The 1902 Jackson catalogue provides a list of works undertaken by the company, which appear to be presented in order of importance. Buckingham Palace appears at top of the private works and at the bottom are the smaller properties. Under the public buildings section the following are a small selection of the examples that appear: Clothworkers’ Hall (ceiling in court drawing room), Empire hotel (bath – spiers and pond) and South Kensington Museum  (beams and aches). Numerous theatres are also listed, such as, the Haymarket, Edinburgh Theatre Royal, Empire theatre, Prince of Wales theatre in Liverpool (box fronts and ceilings). They also provided ornamental decorations for British steamships, one example is the S.S Great Western made in 1837.

The period from 1880 to 1910 the majority of Jacksons work revolved around the ‘nouveax riches’.

20th century and onwards

Up until the First World War period, Jackson & Sons continued to be key producers of classical work. However, with the rise of the Modernist Movement in the 1920s, which decreed that form should follow function and therefore omit any superfluous decoration, the demand for classical ornamentation declined.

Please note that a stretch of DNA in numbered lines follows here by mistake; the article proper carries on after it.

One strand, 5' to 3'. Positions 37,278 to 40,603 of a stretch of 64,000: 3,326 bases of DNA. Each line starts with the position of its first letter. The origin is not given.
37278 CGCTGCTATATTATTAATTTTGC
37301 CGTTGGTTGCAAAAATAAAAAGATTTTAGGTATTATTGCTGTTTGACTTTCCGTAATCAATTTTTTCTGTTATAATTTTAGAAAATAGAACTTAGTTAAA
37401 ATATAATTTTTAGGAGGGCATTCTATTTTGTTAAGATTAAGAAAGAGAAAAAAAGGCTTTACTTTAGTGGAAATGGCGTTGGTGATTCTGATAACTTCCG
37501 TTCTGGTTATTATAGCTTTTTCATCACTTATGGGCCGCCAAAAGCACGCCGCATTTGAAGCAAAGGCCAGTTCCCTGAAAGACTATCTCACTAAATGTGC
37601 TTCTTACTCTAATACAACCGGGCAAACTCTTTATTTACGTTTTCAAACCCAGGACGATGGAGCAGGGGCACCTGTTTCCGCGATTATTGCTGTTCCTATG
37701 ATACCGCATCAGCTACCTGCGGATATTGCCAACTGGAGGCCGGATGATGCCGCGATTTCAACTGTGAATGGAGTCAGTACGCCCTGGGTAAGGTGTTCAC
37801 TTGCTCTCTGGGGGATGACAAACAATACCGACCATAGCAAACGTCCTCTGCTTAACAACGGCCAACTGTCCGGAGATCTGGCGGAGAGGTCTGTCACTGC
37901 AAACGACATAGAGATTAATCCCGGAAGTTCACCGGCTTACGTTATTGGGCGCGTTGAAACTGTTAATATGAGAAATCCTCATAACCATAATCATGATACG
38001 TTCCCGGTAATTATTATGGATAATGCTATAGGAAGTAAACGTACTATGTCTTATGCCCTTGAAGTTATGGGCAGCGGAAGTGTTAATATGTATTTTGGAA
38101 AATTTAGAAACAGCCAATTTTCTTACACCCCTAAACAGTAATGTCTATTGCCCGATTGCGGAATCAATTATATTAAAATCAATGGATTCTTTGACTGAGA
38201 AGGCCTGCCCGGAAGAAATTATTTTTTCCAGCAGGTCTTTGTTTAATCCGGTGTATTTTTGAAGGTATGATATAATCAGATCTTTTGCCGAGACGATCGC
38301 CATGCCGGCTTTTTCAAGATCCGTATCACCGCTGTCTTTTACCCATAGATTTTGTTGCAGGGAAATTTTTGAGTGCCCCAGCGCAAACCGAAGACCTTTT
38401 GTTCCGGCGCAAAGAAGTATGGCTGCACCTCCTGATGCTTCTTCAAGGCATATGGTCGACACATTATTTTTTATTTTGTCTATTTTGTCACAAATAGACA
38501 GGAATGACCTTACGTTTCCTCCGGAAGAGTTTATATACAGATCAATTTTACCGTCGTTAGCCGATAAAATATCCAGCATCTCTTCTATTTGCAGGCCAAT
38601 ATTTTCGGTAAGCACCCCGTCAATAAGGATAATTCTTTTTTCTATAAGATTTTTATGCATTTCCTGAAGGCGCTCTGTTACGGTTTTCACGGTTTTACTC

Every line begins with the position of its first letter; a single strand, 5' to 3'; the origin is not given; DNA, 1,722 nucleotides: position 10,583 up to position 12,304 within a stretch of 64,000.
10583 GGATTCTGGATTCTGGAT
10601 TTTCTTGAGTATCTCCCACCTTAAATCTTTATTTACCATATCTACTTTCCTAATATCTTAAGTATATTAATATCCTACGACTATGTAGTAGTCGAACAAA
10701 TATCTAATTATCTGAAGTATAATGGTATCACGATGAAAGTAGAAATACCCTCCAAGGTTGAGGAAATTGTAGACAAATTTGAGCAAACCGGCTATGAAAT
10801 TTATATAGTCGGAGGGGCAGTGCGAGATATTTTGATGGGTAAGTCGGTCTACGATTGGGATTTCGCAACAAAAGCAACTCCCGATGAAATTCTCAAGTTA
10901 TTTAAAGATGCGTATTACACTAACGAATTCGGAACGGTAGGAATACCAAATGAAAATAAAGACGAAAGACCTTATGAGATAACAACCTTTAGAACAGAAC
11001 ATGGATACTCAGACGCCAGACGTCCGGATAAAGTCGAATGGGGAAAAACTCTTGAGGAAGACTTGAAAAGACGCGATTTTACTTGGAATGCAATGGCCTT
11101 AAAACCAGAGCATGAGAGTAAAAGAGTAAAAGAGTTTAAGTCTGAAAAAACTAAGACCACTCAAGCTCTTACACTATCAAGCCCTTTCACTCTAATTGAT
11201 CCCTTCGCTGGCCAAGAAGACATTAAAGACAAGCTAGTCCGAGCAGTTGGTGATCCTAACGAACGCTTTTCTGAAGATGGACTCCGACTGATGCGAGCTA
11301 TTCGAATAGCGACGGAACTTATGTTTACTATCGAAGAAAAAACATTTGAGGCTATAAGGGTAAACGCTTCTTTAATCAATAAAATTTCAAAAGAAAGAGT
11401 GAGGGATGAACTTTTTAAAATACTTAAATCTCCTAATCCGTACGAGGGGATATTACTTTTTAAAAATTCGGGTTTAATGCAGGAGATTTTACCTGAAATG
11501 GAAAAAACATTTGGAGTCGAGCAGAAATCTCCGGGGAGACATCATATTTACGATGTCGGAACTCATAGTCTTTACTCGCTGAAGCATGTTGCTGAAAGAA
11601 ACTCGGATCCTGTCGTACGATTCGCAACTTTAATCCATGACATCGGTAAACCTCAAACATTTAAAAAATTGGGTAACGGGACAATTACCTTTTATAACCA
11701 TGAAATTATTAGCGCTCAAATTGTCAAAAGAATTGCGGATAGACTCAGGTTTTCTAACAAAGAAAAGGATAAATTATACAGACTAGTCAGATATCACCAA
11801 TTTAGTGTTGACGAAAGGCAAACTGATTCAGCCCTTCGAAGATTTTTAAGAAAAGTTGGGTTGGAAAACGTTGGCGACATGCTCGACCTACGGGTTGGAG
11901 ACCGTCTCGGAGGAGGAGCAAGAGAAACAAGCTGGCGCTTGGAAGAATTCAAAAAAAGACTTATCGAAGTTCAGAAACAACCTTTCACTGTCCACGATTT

Consequently, Jacksons were involved in the reconstruction of buildings that were damaged during the Second World War, which proved to be a busy period for the company. They also became involved in the restoration of properties, for which there was a trend in the 1970s.

Over nearly two centuries, Jackson’s moulds were used to create ornaments in composition, papier-mâché and plaster, while the firm would hold the Royal Warrants of four English sovereigns. The firm eventually amassed over 20,000 carved wood, brass and plaster moulds, and thousands of plaster models - a staggering archive of architectural decoration. The Jackson family sold the company in 1947 and today it's owned by an independent family business.

A collection of sample boards of 'composition' ornaments, reverse cuts and positive hardwood and softwood blocks, and ornaments such as swags and trophies have been distributed to a number of museums, including The Regency Town House.

Want to know more?

Why not learn more by taking a look at these links:

or read Marion R. Mays book about the Jacksons:

The Ornamental Jacksons – A Brief History of Jacksons & Sons Limited – Ornamental Composition Manufacturers